Q2. What is the aim of the DBA VC?
Our mission, as stated on our web page (dba.sqlpass.org) is “… to provide a PASS community for the DBA. It provides a forum for open discussion and education on issues that face SQL Server database administrators”.
Q3. You have been a volunteer with PASS for a long time – what keeps you motivated and what would you suggest to your fellow community members looking to get involved?
I’ve been a member of PASS since its first conference in 1999. That’s a long time – 17 years! During that time, I have served in many volunteer capacities. I think PASS provides folks with a wealth of learning activities, from VCs to SQLSaturdays to Summit. I received a lot of help from an online community when I first started working with SQL Server (I’m not going to tell you how long ago that was!) and volunteering with PASS is a way for me to give back. Going to Summit is like going home for me – I have so many PASS friends! Julie echoes this, saying “I have been able to increase my PASS involvement and friendships through my work with the Virtual DBA chapter.” For folks who are on the fence about volunteering, I’d say “Try it, you’ll like it!”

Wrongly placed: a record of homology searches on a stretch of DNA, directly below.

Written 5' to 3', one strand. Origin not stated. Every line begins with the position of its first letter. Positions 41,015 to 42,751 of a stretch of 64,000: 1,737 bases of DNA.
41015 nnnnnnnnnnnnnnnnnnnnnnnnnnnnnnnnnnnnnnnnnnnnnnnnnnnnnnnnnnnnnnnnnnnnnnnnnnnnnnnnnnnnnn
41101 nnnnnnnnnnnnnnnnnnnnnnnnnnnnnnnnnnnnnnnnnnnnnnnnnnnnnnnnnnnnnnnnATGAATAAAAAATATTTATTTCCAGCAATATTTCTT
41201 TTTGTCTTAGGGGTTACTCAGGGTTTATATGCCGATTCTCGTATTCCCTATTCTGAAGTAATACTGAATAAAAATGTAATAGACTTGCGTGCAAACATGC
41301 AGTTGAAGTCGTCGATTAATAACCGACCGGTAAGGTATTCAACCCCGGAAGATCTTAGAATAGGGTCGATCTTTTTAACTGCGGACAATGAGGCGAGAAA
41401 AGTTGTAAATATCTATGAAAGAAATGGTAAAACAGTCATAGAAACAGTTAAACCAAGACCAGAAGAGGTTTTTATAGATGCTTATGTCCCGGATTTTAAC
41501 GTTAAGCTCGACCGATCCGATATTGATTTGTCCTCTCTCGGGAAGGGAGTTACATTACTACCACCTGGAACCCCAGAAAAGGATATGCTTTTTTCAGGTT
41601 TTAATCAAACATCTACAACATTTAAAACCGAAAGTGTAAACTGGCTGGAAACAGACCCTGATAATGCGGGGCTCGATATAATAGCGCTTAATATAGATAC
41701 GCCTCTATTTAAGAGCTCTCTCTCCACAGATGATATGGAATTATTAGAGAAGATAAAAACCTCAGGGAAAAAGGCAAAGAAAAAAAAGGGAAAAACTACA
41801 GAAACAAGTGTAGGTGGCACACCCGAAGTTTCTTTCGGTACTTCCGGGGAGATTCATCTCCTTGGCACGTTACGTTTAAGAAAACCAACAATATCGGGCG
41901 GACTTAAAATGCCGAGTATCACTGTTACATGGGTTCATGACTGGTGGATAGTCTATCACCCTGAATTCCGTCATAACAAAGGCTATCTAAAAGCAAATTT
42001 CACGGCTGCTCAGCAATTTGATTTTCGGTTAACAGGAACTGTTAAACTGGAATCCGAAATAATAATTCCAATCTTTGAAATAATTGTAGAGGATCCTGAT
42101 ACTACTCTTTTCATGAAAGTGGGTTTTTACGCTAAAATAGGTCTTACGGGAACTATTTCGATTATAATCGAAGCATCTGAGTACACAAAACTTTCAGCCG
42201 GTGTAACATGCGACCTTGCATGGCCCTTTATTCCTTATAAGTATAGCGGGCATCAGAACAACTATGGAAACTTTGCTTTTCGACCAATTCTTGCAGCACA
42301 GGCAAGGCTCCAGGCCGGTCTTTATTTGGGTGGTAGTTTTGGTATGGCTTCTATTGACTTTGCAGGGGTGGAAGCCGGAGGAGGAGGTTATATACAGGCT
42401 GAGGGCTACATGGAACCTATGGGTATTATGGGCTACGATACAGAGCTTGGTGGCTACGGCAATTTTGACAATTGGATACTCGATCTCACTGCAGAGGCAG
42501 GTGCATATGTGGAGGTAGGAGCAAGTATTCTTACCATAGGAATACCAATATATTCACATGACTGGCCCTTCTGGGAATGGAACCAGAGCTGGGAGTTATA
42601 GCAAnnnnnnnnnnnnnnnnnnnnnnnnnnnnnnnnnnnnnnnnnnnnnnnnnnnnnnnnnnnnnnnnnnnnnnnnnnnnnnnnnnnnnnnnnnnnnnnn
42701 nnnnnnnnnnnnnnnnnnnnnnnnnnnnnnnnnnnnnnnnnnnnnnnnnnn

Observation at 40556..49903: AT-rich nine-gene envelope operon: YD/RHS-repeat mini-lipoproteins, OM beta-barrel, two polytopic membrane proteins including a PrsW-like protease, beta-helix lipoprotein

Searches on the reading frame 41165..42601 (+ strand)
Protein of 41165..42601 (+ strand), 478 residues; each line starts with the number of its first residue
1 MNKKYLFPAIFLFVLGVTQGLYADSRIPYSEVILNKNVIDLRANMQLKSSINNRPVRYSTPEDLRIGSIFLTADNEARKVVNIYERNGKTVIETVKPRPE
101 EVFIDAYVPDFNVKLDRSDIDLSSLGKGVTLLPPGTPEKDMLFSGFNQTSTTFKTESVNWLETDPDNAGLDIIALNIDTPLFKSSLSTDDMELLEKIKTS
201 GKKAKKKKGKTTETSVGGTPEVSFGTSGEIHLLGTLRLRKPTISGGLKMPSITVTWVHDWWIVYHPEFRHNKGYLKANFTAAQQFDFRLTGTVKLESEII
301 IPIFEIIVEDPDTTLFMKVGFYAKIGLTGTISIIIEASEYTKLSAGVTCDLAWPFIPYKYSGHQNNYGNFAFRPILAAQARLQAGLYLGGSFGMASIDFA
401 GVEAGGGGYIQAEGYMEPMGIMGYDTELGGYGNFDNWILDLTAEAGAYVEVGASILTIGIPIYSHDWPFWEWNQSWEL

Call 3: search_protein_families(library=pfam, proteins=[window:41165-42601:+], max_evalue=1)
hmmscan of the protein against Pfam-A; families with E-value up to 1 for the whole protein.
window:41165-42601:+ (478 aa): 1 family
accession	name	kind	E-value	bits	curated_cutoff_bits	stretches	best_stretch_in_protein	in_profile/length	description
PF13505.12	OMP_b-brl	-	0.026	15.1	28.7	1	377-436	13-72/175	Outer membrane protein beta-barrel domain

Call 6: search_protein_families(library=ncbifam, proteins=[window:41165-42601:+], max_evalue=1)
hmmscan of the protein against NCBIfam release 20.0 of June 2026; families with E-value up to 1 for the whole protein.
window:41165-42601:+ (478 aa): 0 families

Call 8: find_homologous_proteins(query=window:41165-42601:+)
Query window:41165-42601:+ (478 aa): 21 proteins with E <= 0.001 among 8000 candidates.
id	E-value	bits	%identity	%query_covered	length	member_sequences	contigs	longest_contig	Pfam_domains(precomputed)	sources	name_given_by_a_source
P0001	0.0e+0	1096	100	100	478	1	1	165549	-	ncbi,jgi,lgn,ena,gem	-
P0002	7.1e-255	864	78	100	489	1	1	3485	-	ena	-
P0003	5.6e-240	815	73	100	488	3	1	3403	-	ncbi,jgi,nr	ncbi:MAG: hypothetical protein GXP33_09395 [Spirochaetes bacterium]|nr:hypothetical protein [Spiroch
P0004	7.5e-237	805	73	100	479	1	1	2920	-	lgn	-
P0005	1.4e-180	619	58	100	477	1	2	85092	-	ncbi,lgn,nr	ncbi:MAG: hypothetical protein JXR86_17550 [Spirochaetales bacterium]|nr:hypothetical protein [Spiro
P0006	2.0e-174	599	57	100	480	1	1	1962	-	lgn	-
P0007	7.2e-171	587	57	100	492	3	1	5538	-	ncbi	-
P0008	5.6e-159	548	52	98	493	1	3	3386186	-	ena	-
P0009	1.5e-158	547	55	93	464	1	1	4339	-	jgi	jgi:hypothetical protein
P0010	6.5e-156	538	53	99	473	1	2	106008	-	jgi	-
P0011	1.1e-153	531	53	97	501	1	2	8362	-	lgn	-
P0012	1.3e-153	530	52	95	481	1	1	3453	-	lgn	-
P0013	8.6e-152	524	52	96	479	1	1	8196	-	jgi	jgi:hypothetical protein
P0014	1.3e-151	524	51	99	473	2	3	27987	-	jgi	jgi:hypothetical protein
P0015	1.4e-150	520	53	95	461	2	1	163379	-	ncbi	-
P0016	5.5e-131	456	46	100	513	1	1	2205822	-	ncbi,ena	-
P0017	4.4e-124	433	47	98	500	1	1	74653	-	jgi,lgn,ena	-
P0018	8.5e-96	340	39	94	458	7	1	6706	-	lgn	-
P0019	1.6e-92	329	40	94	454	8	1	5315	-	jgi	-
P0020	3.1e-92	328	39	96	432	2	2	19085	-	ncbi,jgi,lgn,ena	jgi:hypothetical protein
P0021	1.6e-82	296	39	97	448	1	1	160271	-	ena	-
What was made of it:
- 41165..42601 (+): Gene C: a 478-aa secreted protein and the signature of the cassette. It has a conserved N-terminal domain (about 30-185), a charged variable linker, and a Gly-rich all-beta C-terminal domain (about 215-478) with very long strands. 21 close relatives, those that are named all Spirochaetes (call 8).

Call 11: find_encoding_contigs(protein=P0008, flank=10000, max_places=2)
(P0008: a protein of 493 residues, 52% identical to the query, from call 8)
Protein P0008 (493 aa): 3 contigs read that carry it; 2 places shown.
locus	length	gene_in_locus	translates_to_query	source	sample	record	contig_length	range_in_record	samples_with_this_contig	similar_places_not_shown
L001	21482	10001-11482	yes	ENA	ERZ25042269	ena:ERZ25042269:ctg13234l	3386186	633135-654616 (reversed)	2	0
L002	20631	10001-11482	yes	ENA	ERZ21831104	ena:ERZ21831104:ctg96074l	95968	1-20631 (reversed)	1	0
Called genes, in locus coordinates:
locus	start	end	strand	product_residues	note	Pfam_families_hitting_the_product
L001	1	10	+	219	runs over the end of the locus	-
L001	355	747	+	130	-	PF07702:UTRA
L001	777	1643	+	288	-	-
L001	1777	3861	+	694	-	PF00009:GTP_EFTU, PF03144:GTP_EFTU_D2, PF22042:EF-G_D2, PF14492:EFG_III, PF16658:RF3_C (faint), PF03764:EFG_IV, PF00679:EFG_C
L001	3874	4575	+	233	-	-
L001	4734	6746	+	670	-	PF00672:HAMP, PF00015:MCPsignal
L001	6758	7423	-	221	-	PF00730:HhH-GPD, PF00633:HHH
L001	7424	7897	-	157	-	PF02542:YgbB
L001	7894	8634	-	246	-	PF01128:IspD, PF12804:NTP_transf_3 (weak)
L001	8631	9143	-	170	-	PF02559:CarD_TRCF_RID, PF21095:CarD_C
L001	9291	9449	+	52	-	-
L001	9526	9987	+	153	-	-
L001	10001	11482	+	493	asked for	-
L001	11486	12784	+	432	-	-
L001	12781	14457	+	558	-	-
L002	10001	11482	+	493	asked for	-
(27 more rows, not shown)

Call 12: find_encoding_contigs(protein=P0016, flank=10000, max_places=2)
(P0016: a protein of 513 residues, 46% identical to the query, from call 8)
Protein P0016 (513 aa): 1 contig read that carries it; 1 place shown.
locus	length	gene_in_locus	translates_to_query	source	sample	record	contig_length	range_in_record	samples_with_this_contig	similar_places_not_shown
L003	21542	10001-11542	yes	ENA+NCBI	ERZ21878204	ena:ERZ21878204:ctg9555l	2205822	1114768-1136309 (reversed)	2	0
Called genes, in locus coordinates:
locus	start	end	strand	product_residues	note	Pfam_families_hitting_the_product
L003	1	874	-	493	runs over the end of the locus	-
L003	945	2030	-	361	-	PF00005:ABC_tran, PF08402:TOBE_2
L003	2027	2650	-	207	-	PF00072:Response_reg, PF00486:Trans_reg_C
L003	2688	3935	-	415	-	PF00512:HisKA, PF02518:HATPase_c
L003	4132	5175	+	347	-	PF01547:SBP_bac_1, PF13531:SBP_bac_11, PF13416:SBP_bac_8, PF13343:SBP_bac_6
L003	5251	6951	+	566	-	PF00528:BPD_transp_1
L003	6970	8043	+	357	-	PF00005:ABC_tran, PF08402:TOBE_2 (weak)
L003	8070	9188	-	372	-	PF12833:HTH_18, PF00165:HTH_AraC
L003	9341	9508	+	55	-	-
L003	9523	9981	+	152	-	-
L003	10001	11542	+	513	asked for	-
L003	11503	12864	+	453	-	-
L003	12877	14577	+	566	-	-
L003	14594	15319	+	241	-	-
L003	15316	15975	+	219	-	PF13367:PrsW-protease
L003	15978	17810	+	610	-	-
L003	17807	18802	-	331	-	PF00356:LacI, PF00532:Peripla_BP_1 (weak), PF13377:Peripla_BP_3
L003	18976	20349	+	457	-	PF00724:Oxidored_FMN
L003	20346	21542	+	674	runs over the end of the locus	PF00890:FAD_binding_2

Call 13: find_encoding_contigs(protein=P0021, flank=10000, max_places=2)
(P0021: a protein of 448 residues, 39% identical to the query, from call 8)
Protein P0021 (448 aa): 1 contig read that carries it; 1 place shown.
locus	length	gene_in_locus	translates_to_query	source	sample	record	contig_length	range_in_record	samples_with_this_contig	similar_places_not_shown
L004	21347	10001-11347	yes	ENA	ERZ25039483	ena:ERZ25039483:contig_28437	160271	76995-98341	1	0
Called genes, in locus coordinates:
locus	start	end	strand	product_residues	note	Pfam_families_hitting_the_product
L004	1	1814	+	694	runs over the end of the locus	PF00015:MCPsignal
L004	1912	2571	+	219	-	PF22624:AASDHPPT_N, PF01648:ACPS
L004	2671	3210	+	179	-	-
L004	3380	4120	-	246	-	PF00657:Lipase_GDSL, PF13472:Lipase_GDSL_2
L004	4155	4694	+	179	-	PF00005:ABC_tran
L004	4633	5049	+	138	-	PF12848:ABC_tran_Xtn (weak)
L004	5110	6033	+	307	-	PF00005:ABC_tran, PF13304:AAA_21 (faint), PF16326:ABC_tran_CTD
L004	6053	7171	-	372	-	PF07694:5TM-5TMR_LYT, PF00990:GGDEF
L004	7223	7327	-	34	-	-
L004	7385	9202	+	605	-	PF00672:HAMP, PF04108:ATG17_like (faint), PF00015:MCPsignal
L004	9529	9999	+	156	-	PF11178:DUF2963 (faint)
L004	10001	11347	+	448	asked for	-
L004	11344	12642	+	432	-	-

Q3. DELL is one of your sponsors, can you tell us a bit about that relationship and how this benefits the VC audience?
Dell Software has sponsored the DBA VC for several years. We appreciate their support since it allows us to raffle a gift card to attendees at every meeting. When Dell first started sponsoring us, the sponsorship agreement required us to give them a 10-minute speaking spot each quarter. Since I don’t think you can present anything useful technically that time, I offered them full one-hour slots twice a year with the proviso that the talk not be of a marketing nature. More recent sponsorship contracts have followed my original lead. In addition, Dell, as our sponsor, has the opportunity to send targeted mailings to the Chapter membership. These mailings acquaint our membership with products they may find useful and also often offer discounts.